How To Make (almost) Anything

Alex Berke | MAS.863 | MIT




electronics production

MAKING PRINTED CIRCUIT BOARDS

Process: From physics and diagrams, to machinery and soldering

PCB traces
PCB cut

computer-controlled cutting

HOUSE PLANTS OF THE FUTURE




Increasingly more consumer goods are shipped to our homes in boxes with plastic packaging that then goes to landfill.

This need not be the case.

Boxes can transform into planters. Organic material can protect our shipped goods instead of plastic. With seeds included, packaging can come to house new life.







MAKING PROCESS

I developed an SVG in Inkscape and exported to .dfx format which I then imported into CorelDraw for laser cutting.

With a series of failures and opportunities for learning:

1. Unit conversion failure

The grooved edges of the cardboard cutouts were designed so that all edge segments are of equal length and this length equal to the depth of the cardboard. This design allows cutting adjacent pieces that can then fit together at a 90 degree angle. In my first cuts, units were not properly converted between softwares so my grooved shapes could not connect.

I learned a trick to fix this issue: Before exporting, draw a box around your work with a size you can remember. After importing the file to a new software, resize the box to its original size in a way that everything inside the box scales with this change.

2. Fire

I set a miniature fire (quickly resolved) because I reversed which lines were to handle raster etching vs vector cutting (coded by colors in the print settings).

I learned how to put out fires.

3. Software refused

After revising my file in Inkscape and exporting it for CorelDraw in the same way I had successfully done before, I could not get CorelDraw to open my file again. After an hour of debugging, success came by way of importing into Rhino, and exporting again.

I learned to allocate an excess of time to unreasonable mishaps when working with these tools.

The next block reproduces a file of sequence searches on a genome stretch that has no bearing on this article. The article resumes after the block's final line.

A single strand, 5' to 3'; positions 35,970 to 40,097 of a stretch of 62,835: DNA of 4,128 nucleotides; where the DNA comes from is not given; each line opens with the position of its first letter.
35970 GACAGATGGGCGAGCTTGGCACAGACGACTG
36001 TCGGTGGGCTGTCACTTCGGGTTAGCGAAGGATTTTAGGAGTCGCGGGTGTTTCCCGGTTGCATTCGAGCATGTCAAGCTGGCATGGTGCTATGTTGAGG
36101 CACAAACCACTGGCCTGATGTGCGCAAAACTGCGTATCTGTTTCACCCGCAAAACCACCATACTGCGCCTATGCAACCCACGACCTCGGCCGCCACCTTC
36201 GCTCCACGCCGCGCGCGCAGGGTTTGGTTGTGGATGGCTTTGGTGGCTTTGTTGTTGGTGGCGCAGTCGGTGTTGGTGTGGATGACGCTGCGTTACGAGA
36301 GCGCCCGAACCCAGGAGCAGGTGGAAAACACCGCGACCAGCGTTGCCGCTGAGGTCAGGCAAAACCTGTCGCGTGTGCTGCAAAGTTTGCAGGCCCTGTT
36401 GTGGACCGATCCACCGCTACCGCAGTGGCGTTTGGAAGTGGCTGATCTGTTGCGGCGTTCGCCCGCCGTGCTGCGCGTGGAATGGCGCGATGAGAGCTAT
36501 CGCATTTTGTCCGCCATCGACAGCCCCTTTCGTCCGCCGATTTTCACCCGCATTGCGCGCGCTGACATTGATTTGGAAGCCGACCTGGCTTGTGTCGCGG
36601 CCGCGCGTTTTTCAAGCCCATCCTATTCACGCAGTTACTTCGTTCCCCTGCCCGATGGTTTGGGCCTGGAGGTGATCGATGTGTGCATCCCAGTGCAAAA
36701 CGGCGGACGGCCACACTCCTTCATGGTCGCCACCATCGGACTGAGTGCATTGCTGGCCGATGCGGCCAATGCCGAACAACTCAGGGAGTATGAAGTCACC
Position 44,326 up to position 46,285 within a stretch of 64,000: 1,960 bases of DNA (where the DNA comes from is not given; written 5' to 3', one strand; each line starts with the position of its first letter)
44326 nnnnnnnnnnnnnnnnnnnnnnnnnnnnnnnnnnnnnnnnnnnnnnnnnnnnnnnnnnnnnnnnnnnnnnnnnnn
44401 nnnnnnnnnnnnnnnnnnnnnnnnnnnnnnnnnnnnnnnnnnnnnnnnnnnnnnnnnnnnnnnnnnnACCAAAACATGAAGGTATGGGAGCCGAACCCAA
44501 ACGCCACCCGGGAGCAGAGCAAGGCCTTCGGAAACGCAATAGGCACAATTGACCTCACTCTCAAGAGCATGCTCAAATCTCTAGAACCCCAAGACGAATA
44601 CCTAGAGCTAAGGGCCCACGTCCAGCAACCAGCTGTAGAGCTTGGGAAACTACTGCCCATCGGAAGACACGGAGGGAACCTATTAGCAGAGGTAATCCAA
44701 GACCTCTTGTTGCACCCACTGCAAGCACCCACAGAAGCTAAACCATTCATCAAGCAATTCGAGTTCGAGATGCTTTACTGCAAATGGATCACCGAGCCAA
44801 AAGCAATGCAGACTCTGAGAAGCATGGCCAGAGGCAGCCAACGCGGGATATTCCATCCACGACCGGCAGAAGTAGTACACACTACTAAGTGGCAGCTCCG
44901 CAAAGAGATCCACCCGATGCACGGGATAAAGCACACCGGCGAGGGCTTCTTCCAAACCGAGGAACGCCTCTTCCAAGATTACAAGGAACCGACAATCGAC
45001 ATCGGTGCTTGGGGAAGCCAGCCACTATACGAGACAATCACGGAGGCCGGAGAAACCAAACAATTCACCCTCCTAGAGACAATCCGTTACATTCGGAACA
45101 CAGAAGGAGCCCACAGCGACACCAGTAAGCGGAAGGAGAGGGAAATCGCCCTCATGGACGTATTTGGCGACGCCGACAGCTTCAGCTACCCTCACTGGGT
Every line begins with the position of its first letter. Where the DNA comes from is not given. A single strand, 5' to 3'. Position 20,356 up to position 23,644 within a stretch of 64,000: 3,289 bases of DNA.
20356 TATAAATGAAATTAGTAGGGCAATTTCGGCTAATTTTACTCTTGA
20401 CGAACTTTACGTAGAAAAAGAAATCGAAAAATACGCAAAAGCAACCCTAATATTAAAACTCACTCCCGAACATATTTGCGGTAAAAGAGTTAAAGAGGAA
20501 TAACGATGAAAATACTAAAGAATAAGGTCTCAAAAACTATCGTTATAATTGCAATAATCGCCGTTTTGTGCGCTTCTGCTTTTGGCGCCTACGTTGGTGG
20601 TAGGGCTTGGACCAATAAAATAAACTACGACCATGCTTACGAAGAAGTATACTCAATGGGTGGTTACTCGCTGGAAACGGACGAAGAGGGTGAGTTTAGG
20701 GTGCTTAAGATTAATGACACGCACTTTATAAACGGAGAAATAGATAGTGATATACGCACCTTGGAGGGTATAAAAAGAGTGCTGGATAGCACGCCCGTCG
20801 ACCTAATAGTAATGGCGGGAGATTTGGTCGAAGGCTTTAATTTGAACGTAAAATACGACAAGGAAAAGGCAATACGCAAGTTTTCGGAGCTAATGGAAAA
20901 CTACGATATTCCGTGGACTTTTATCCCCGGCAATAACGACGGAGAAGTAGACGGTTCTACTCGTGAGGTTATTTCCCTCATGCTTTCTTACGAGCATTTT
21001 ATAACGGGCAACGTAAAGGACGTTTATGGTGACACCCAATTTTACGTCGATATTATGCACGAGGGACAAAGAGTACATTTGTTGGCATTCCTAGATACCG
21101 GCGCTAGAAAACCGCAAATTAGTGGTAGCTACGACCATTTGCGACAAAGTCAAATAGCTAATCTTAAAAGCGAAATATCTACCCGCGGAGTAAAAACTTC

project modeling

AR ENHANCED WALL PLANTS

A terrarium of plants and mirrors.

Mirrors reflect the succulents to extend their physical presence horizontally, in an optical illusion. Augmented reality (AR) reflects the desert scene even further past its walls, into a digitally alive landscape.


Part Design

Plant container

An acrylic container holds the organic matter:

The front of the container is transparent. The sides are reflective mirrors.

Shelf

The plant container slides into a wooden shelf. The back of the shelf is lined with rows of mirror and solar paneling. The top of the shelf houses the UV lights and wiring.



project planning


background & motivation

Alex Berke

On learning to make (almost) anything -

I enjoy theory and have an academic background in mathematics and computer science. I also enjoy making things, from cooking, to crafting, to artworks I have exhibitioned, to hacking on side projects ranging from silly bots to useful educational resources.

I appreciate that my background in computer science and hacking has given me the skills to “make” with software. These skills have allowed me to pursue my interests both creatively and professionally. For years, I lived in New York, engaging in the arts community while professionally working at the intersection of technology and social impact. Most recently I was working as a software engineer on Google Search, focused on news credibility and fighting disinformation.

During my time at the MIT Media Lab I want to expand my understanding of “how to make” to include hardware and fabrication. I want to learn to make almost anything so that I can help make a better world for us all to live in.